As you can probably imagine, we’re watching Felix pretty closely. And, we are a little scared. We were glad to see that the forecast was a little better this morning than it was when we went to bed last night, but the fact that it can change that drastically overnight means that it can change pretty drastically between now and when it makes landfall, which is sometime tomorrow morning for Nicaragua and Honduras, and sometime on Wednesday for Belize and Guatemala. Right now the best-case scenario is that it dips a little south and loses strength passing over unpopulated marshland in Honduras, but it’s still too early to tell exactly what it will do, and none of the scenarios are really any good. It would be better if it made landfall as a Cat 2 instead of a Cat 5 – but a Cat 2 is still a potentially damaging hurricane and must be taken seriously.
So, we’re getting ready. We’re doing things like taking all the water out of the 200 gallon tank on the stand over the house and bringing it down, just in case we get winds strong enough to blow a partially filled 200 gallon tank off its stand and into our cabin via the roof. We're also taking strips of cloth and writing our name and address on them with Sharpies so we can attach them to the horse's halters, since we're told the best thing for the horses is to leave them out and let them find their own safe place, with the knowledge that their safe place may not be in our pasture. We don’t know how high the winds will be here, and we don’t have any concept of how powerful hurricane force winds can be and what they can do. That’s really the worst of it for us. Getting ready is like getting ready for a blizzard in the Northeast, but after more than 25 years in Upstate New York, we knew what to expect from a blizzard and what we had to do to prepare. Here, we just don’t know.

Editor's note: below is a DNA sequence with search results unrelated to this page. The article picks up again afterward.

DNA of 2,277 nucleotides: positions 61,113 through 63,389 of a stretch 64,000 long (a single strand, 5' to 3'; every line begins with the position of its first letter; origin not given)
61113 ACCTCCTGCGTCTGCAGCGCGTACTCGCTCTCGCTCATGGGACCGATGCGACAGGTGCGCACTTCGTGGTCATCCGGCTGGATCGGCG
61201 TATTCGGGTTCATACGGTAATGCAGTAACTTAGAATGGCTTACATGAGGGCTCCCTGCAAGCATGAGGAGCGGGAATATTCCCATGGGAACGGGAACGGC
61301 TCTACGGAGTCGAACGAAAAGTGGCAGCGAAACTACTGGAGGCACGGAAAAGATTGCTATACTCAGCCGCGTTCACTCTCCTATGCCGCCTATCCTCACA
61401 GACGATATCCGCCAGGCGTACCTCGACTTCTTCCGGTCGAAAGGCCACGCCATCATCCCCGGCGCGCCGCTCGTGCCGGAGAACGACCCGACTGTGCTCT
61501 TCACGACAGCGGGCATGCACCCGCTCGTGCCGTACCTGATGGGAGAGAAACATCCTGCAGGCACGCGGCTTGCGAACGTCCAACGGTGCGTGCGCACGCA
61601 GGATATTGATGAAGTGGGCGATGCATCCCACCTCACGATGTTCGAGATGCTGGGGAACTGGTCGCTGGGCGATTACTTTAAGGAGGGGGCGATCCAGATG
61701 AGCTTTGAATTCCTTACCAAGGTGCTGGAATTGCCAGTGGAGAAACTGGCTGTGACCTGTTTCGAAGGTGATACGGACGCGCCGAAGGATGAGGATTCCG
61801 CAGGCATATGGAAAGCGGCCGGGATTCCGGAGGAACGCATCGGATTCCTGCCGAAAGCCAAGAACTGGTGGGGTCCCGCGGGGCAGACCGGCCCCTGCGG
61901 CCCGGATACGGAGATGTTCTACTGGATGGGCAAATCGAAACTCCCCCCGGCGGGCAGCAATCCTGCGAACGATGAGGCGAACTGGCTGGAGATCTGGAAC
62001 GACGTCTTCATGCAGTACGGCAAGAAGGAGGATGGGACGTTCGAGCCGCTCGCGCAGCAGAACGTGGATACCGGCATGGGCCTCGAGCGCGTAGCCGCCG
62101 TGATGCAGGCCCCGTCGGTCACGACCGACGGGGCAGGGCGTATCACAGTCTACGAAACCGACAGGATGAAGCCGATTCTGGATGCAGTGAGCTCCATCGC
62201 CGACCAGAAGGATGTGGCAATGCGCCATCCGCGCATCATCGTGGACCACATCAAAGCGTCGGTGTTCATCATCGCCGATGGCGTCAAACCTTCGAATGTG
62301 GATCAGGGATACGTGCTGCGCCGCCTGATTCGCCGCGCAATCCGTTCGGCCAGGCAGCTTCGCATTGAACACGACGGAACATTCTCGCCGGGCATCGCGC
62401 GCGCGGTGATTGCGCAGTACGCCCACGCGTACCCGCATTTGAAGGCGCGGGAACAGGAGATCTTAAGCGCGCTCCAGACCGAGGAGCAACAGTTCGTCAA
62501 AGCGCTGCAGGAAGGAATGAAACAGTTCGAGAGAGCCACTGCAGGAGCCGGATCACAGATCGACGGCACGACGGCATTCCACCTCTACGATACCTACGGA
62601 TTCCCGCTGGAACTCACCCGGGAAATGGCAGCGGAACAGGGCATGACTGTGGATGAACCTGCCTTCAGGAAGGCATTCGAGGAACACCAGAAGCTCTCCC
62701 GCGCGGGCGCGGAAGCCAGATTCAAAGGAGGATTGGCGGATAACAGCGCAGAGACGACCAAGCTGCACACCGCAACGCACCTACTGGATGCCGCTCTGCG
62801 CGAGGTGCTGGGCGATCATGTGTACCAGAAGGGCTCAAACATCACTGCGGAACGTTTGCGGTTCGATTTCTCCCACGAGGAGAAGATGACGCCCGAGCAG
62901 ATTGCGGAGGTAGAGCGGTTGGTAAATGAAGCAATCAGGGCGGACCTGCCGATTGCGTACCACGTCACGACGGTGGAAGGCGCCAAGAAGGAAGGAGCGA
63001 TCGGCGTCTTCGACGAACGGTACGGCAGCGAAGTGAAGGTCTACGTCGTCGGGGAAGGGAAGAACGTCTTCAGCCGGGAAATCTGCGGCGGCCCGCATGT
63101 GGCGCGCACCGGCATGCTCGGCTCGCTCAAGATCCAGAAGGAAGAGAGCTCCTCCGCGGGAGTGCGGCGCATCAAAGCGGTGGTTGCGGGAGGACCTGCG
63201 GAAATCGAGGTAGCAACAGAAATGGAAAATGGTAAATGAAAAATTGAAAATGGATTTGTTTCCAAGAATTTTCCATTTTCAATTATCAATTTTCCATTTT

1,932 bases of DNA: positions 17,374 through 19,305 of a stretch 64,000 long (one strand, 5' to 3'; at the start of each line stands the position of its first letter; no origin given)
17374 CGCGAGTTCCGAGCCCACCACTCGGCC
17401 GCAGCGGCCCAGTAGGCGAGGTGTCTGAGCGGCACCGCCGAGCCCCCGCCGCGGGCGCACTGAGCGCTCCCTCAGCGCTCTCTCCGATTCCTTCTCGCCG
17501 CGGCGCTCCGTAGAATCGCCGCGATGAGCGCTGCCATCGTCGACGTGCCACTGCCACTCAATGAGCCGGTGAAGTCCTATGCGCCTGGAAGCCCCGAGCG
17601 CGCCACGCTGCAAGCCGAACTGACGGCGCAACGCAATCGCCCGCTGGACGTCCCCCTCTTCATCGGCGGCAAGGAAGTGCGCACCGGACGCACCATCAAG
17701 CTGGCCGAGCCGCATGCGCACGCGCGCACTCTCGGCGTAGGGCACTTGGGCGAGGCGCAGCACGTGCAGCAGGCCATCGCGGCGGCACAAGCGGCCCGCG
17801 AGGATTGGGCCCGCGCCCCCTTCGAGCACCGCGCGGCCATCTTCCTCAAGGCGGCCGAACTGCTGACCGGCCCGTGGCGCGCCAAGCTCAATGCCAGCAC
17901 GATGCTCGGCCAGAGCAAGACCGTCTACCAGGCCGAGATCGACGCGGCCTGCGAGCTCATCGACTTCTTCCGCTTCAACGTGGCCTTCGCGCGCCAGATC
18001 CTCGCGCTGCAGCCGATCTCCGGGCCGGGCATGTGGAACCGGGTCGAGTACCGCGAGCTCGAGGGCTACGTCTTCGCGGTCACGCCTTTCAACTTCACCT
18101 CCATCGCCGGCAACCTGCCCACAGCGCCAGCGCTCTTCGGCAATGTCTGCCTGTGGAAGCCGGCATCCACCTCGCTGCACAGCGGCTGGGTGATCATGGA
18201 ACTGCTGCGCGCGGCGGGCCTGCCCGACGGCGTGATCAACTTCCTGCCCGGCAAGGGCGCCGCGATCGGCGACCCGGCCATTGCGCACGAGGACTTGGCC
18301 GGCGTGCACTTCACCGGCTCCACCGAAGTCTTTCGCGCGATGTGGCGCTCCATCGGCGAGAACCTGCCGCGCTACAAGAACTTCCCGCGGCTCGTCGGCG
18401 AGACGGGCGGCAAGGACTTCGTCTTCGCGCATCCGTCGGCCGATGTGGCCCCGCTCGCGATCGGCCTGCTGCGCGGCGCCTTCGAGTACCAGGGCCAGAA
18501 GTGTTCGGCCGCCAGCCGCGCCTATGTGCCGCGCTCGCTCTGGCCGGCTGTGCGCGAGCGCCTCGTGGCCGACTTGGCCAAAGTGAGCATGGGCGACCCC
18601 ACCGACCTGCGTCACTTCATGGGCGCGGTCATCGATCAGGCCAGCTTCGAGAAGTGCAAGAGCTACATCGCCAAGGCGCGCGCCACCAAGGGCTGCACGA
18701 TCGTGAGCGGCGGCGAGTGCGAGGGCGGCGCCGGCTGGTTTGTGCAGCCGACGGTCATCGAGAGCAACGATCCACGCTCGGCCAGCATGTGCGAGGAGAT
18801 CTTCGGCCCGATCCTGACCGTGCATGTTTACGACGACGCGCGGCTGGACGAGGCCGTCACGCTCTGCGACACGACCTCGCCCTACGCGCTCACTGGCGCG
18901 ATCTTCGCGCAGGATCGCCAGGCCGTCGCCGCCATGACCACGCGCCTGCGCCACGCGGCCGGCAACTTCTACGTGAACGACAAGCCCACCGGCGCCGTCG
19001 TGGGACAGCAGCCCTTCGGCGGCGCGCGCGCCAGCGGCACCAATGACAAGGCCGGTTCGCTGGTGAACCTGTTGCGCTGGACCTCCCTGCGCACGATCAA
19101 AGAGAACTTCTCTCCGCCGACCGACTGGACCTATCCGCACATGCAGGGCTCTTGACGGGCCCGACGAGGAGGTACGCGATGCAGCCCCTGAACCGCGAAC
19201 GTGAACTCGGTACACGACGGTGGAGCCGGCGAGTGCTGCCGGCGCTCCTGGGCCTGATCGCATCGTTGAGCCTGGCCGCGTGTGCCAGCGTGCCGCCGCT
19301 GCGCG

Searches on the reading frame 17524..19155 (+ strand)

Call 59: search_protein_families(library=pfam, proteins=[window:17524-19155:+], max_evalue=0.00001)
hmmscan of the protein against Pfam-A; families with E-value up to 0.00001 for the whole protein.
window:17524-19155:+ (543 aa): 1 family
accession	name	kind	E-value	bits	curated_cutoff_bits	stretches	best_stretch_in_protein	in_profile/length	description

We do know that the country of Belize is taking this threat very seriously. As of this morning, the government has started a mandatory evacuation of the cayes and coastal areas. Schools and government offices are closed from now until Felix passes so that people can do whatever they need to do to prepare themselves, and the government workers can help with the country’s preparation efforts. Tom went into San Ignacio this morning to pick up some supplies, and he said that the lines are out the door at the banks and some of the stores, and just about everything is scheduled to close by the end of today.
Hector and Marixa from next door came over to talk to me this morning, and the conversation Hector and I had pretty much sums up how we’re all feeling. Hector said “Tengo miedo.” I said “Tengo miedo tambien.”
“Miedo” is fear or dread, and I just learned the word last week when I was talking to Marta, Hector’s mother, about why I don’t like to drive here. I told her that I was afraid I’d hit somebody walking or cycling or riding a horse along the road, and she explained that if you are afraid, you say in Spanish “Tengo miedo,” or “I have fear.”
Hector has fear, and I do too, and the fear of Felix is much more intense than the things I’m afraid of when driving around here, which are at least known fears.